February 8, 2015

There’s Nobody In Between

A housing bubble related issue from the Charleston City Paper. “‘Everything hinges on land,’ Celeste Albers says. She should know. Albers is one of the pioneers of sustainable farming in the Lowcountry, and she has been an instrumental figure in bringing good, local food back to Charleston’s restaurants and farmers markets. Ultimately, for Albers, it hasn’t been weather or labor or restaurant buyers that have posed the stiffest challenge. The biggest problem has been land.”

“According to a 2008 Clemson study, South Carolina has approximately 20 million acres of total land. Twenty-five percent of that area is considered farmland. But due to skyrocketing real estate prices, availability, and an expensive rental market, acquiring and actually growing crops on that farmland is growing increasingly difficult.”

“No one knows more about making sustainable farming scale than Will Harris, the owner of White Oak Pastures in Bluffton, Ga. Unlike many of the farmers involved in the good food movement today, Harris came to it not from the outside but the inside. Today, Harris employs 120 people to work some 2,500 acres of land, and he sells his meat through big retailers like Publix and Whole Foods. Harris had a leg up on most sustainable farmers, since he inherited 1,000 acres from his father. Since then, he has bought 250 more acres and leased an additional 1,250. But even his ability to scale is starting to reach its limits.”

“There’s plenty of arable land in south Georgia, he notes, but ‘it’s under someone else’s control.’ ‘We raise everything we process here ourselves except cattle,’ Harris says. ‘We raised about 700 calves a year, but that’s not enough.’ So he established a network of 15 other farmers to grow additional cattle for them, using his protocols and specifications, and he purchases, slaughters, and sells them under the White Oak Pastures brand. ‘We would love to raise all of them ourselves,’ Harris says. ‘The only reason we don’t is we don’t have enough land.’”

“Right now, land is indeed a limiting factor, but it’s not because we lack the raw acreage. A two-hour drive through any part of rural South Carolina or Georgia — mile after mile of farrow fields and pine timberlands — makes that clear. Clay County, where Harris farms, is the fifth least populous county in Georgia, and it has no shortage of land. The issue, Harris says, is ‘who controls the land, who’s handling the land.’”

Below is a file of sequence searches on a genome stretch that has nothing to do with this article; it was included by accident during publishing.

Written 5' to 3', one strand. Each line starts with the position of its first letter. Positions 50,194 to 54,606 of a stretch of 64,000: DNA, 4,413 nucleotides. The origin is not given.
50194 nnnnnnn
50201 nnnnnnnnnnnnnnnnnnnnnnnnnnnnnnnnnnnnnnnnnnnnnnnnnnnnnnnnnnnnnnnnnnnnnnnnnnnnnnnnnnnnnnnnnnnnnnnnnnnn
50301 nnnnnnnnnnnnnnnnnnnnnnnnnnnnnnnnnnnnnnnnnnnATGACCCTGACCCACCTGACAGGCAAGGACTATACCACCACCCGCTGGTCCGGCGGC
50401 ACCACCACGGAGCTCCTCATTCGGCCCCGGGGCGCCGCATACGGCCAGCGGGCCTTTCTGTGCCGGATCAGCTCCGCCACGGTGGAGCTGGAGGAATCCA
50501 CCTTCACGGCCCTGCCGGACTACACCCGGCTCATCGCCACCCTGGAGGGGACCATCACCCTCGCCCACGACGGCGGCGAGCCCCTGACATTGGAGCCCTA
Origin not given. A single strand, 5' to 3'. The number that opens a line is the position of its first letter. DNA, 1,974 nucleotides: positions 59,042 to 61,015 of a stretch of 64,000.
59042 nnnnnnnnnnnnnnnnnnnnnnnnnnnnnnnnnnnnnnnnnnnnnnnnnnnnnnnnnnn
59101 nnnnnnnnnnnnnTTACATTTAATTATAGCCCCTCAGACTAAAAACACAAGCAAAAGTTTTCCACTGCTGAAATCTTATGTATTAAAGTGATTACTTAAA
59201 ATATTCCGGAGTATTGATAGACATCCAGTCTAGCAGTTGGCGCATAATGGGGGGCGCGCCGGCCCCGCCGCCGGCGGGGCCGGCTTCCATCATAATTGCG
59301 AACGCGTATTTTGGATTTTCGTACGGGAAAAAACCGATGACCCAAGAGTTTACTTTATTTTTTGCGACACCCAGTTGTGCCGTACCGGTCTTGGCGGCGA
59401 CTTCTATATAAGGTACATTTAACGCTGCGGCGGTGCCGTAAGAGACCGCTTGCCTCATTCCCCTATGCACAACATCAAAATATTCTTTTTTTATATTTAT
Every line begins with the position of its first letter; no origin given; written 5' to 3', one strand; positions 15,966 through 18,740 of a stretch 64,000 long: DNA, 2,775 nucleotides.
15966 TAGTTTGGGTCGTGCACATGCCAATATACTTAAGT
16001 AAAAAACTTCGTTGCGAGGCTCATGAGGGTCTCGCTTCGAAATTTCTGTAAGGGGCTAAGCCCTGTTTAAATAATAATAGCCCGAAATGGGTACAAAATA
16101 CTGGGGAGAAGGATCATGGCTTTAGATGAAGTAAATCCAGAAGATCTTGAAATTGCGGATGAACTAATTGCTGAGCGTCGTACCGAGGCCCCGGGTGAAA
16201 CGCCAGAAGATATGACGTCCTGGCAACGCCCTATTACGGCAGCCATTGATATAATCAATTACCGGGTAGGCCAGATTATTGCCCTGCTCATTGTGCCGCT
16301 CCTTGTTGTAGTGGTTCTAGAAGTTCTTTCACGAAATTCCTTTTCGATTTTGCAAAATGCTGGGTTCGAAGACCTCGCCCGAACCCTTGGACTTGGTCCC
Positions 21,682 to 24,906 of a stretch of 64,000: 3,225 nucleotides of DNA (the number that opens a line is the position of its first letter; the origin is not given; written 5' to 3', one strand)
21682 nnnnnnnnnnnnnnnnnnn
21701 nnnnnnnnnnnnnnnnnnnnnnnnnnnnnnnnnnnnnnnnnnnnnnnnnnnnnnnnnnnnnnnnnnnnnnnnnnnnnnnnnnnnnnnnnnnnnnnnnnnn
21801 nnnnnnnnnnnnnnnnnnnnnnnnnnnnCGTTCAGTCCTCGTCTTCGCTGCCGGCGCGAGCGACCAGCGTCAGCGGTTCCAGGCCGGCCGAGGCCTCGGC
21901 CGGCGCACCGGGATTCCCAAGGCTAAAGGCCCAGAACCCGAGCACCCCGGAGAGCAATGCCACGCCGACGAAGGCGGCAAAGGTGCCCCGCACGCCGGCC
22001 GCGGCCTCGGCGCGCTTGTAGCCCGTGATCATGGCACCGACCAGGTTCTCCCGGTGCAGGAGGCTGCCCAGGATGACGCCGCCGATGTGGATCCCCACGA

“This problem is by no means limited to the South. In states like New Jersey, wealthy individuals find farmland attractive for its so-called ‘estate value’ — big homes with lots of adjoining land. Land prices are at an all-time high in rural farm states, too. The Iowa Land Value Survey, conducted by Iowa State University, shows the average price of an acre of farmland has more than doubled in the past decade, rising from $2,629 in 2004 to $7,943 today.”

“After the housing bubble burst, institutional investors, seeking a safer place for their money, started buying up farmland in the Midwest, effectively transforming farmland into a new ‘asset class’ seen as a reliable hedge against inflation. These investors typically lease the land back to farmers or hire farmland management companies to work the land via contract. In 2012, Brian Briggeman, a Kansas State University economist, estimated that a quarter of all American farmland purchases were made by investors, not operators.”

“Though Johns Island and Wadmalaw have traditionally been farming communities, things are different today. ‘Land values are way out of sight here,’ Celeste Albers says. ‘It’s crazy. People want to live here, which is great. It gives you a great customer base, but it also drives up the cost of buying land. You can’t buy any reasonable piece of land for less than $10,000 an acre, and you don’t have a prayer of selling enough to cover that.’”

“When Albers looks back at how things have changed over the past two decades, she is bothered in particular by the huge gap that now separates small, sustainable farming and large-scale commodity agriculture. ‘You have a lot of really, really small farms, a lot of people working on two, four, or six acres that really are producing foods for the community. Then there’s nobody in between. Where are the 20-acre farms, the 50-acre farms? There’s none of them left.’”

“‘There’s no reason why we shouldn’t be able to produce enough food to feed Charleston. Not just in restaurants but in kitchens,’ Albers says. ‘Where are the people feeding families and not just the boutique growers? It just goes straight to land, accessibility, and labor. That’s our problem, and I don’t know what the answer is to that.’”

Bits Bucket for February 8, 2015

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